I chilled the cherries in the fridge overnight then piled all 12 pounds into my largest bowl, an enormous punch bowl, before noon. The vibrant color inspired me to get going, so I began the slow process of canning pie filling.
After stemming and pitting the first dozen or so cherries at the counter, it was time to take a seat at the dining room table and work in earnest. One great thing about cherries with yellow flesh is their juice doesn’t stain the fingers as deeply as cherries with red flesh. It still stains, but almost a peach hue.
When I finally finished, it was approaching dinner time, so Hubby mercifully drove down the mountain for some take-out. Working with cherries is a time-sensitive endeavor; the portion of each cherry where the stem and pit are removed can brown quickly, so it’s important to process them or cook them the same day they are pitted.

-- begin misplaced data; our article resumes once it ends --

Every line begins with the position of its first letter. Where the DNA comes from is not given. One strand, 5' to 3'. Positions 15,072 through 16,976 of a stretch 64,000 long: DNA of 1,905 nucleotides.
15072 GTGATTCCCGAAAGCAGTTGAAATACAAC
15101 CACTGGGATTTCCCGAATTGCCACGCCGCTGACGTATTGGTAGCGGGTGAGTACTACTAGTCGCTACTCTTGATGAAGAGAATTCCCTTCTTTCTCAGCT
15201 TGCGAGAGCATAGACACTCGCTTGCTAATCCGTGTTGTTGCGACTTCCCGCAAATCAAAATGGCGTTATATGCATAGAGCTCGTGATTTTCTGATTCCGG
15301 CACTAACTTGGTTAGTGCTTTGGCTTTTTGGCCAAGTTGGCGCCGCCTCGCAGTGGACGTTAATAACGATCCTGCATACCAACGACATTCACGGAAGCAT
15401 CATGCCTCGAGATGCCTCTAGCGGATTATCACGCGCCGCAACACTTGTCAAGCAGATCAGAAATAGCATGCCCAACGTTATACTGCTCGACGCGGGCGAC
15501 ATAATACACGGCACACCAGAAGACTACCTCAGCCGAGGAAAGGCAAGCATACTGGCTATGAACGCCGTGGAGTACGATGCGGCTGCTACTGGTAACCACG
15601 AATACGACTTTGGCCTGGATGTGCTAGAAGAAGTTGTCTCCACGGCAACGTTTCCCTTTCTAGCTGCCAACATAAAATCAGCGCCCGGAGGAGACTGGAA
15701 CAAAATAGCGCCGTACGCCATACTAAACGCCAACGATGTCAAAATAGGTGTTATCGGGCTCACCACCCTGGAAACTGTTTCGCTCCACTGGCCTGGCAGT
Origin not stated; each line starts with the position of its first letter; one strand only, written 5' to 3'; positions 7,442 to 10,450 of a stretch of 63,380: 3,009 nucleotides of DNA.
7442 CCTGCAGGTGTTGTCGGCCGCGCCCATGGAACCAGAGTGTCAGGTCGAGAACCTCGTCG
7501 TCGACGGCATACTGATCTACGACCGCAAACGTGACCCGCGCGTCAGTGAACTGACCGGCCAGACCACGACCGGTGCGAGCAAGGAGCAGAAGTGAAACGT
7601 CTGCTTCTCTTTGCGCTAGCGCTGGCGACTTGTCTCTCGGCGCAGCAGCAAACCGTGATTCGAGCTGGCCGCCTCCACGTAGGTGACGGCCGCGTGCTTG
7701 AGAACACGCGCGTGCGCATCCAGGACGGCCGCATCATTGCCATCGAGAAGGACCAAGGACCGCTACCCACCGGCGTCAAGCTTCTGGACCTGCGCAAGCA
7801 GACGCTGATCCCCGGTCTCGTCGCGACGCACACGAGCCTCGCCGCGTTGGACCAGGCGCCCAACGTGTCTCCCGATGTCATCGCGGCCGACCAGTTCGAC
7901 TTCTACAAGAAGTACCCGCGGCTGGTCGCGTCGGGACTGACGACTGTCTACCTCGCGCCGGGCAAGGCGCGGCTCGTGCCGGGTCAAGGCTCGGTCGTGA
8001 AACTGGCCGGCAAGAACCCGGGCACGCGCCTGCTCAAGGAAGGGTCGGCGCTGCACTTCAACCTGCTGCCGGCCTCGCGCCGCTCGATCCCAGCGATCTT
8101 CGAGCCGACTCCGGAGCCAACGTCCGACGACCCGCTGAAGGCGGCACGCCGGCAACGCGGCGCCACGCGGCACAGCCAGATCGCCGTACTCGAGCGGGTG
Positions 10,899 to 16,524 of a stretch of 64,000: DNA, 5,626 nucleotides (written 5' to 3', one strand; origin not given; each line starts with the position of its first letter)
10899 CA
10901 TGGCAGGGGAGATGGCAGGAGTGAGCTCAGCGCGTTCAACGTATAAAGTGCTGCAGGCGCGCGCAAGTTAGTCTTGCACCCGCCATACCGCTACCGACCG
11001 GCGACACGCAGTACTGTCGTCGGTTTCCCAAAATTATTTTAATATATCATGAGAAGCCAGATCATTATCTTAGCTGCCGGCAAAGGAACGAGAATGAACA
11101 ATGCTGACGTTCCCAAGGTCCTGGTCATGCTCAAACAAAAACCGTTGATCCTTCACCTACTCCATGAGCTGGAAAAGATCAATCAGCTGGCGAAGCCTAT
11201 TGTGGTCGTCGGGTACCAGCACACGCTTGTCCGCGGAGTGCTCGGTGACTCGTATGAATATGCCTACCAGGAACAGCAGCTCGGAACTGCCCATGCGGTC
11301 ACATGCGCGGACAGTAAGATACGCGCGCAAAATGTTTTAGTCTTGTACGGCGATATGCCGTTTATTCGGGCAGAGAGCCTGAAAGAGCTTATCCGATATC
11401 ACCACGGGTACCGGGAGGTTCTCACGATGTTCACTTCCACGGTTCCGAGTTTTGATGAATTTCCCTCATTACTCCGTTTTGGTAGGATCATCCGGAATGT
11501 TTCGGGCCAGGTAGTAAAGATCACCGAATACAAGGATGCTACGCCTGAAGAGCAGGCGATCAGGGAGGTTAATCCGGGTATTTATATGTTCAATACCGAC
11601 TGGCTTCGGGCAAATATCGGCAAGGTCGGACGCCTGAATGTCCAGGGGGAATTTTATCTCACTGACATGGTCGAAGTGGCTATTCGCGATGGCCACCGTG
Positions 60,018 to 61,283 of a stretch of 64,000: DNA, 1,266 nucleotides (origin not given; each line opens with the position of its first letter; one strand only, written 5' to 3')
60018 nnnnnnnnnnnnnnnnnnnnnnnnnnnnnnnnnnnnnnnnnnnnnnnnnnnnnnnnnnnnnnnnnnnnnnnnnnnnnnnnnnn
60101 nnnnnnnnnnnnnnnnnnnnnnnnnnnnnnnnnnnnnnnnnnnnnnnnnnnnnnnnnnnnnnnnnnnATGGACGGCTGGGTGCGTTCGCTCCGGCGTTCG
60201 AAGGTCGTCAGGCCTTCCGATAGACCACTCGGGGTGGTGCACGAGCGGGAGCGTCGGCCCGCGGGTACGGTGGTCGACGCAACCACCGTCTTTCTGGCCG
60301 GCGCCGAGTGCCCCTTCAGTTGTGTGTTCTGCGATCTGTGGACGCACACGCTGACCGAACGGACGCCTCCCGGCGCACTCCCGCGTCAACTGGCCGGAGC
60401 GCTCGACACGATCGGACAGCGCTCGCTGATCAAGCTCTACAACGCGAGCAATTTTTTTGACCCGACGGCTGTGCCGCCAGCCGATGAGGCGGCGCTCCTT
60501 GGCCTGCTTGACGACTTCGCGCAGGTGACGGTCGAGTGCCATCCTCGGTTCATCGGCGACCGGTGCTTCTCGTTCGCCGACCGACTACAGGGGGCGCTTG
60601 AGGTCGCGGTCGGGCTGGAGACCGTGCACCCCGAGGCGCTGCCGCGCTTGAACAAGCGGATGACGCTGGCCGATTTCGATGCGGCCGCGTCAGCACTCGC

At about dinner time I began the cherry cookfest. This year I used a recipe for sour cherry pie filling from one of my favorite books, Mrs. Wheelbarrow’s Practical Pantry: Recipes and Techniques for Year-Round Preserving. This book overflows with amazingly helpful tips, great recipes, and gorgeous photos.
If anyone is wondering, the tree still holds many pounds of cherries. I’ll use some fresh ones we harvest this week to bake cherry turnovers and a fresh cherry pie. I didn’t want to bake on Sunday because we still had birthday cake in the house from Hubby’s birthday. With just two of us, it takes longer to get through sweet treats.